The Differences Between VGA, S-Video, and Composite Video

Though mostly superseded in the past decade by digital video connectors that can handle more data and provide a clearer picture,Guest Posting analog video connectors are still employed on numerous legacy devices and still form an integral portion of many video display relays. Whether you need to hook your DVD player up to an analog projector, or pass data between your computer and an analog monitor, knowing the different types of analog video connectors available on the consumer market can prove essential to making the most of your Audio/Visual setup.


VGA is the most commonly used form of analog video connector for transferring data between PCs and display monitors. You’ll find VGA connectors on most PCs, laptops, and monitors built between 1987 and the early 2000s. Because of how easy they are ai video generator to use, VGA connectors have been employed on numerous computer monitors and projectors intended for use in the consumer market.

The initials VGA stand for Video Graphics Array. You’ll be able to easily identify a VGA connector by its shape. VGA connectors employ a D-shaped, subminiature-type connector with 15 pins. This connector is often identifiable by its metallic sheathing and blue-colored, molded grip.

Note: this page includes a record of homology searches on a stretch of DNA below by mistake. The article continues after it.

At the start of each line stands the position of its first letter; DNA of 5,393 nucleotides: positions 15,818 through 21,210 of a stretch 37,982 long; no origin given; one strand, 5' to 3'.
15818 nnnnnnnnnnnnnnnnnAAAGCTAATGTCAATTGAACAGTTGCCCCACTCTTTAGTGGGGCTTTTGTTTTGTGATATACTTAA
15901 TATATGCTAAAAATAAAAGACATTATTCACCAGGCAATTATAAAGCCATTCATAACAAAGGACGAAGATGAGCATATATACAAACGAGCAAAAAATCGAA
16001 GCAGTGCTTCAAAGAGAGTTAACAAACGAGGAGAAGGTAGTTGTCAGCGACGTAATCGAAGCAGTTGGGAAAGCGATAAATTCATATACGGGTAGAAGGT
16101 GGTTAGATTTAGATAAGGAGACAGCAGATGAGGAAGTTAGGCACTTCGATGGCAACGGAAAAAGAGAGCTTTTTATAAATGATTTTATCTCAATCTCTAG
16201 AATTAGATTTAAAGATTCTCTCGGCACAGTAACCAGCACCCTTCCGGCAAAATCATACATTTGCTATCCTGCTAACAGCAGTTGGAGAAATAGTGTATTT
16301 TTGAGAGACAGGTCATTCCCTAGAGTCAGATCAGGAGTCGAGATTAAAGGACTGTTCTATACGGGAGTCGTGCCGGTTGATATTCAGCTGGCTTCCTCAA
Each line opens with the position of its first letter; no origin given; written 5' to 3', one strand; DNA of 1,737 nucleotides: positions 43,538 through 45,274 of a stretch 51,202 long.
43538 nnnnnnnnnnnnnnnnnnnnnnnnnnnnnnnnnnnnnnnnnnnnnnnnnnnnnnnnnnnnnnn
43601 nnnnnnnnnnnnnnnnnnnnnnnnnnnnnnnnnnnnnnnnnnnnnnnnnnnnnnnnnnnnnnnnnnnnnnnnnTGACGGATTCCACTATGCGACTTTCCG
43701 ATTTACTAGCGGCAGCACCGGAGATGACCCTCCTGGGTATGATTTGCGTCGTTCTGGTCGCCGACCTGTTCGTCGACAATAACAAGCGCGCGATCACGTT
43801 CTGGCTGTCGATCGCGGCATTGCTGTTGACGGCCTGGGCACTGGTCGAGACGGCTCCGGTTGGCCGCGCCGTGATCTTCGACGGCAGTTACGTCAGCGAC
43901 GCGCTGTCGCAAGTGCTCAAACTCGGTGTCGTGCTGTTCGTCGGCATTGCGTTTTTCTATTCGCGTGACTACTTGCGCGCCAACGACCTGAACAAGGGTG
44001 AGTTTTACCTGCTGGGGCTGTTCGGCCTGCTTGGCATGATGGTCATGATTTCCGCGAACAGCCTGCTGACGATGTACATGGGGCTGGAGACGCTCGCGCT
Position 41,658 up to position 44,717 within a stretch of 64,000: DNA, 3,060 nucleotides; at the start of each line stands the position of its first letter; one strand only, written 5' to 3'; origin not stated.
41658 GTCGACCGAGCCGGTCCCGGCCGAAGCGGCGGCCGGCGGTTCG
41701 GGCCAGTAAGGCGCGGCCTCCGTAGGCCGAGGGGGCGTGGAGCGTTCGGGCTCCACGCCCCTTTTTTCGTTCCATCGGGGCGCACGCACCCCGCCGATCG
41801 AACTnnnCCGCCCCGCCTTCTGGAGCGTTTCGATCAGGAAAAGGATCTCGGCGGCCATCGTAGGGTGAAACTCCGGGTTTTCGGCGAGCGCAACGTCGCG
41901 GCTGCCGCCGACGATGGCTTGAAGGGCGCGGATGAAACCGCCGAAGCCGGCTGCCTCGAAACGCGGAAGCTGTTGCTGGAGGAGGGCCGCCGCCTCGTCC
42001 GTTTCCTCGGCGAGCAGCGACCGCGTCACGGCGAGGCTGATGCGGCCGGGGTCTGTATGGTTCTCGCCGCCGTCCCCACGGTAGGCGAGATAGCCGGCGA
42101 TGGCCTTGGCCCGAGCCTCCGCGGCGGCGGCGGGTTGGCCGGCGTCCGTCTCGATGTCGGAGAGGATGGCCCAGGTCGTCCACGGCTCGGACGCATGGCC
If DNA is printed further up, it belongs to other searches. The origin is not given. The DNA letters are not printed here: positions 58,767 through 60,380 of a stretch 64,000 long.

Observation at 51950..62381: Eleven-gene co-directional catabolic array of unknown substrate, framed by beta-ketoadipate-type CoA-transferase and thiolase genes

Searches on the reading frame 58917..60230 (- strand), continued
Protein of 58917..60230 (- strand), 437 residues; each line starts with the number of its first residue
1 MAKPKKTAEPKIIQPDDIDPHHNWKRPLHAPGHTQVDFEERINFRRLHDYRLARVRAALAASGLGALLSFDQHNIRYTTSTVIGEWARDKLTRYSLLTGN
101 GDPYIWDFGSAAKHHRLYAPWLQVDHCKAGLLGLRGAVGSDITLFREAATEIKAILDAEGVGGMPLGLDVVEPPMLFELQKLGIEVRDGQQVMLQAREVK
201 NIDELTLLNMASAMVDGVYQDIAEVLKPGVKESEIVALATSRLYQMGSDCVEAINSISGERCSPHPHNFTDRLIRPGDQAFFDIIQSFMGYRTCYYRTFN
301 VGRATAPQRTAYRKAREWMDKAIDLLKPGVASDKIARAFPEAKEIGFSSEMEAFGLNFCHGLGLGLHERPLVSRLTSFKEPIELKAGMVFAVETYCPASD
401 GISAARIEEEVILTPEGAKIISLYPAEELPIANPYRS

VGA has come to be known as the lowest common denominator for computer graphics hardware. You won’t get particularly amazing resolutions from a VGA connector, but its widespread compatibility means that almost all analog monitors, projectors, and PCs will feature some sort of VGA input. If you need to connect your computer with a variety of different analog displays, a VGA cable might be a good fit for that job.


Whereas VGA connectors found their primary use in connecting PCs to external displays, S-video connectors were more commonly used in the consumer video market, showing up frequently on VHS players, TVs, and in European Audio/Visual setups.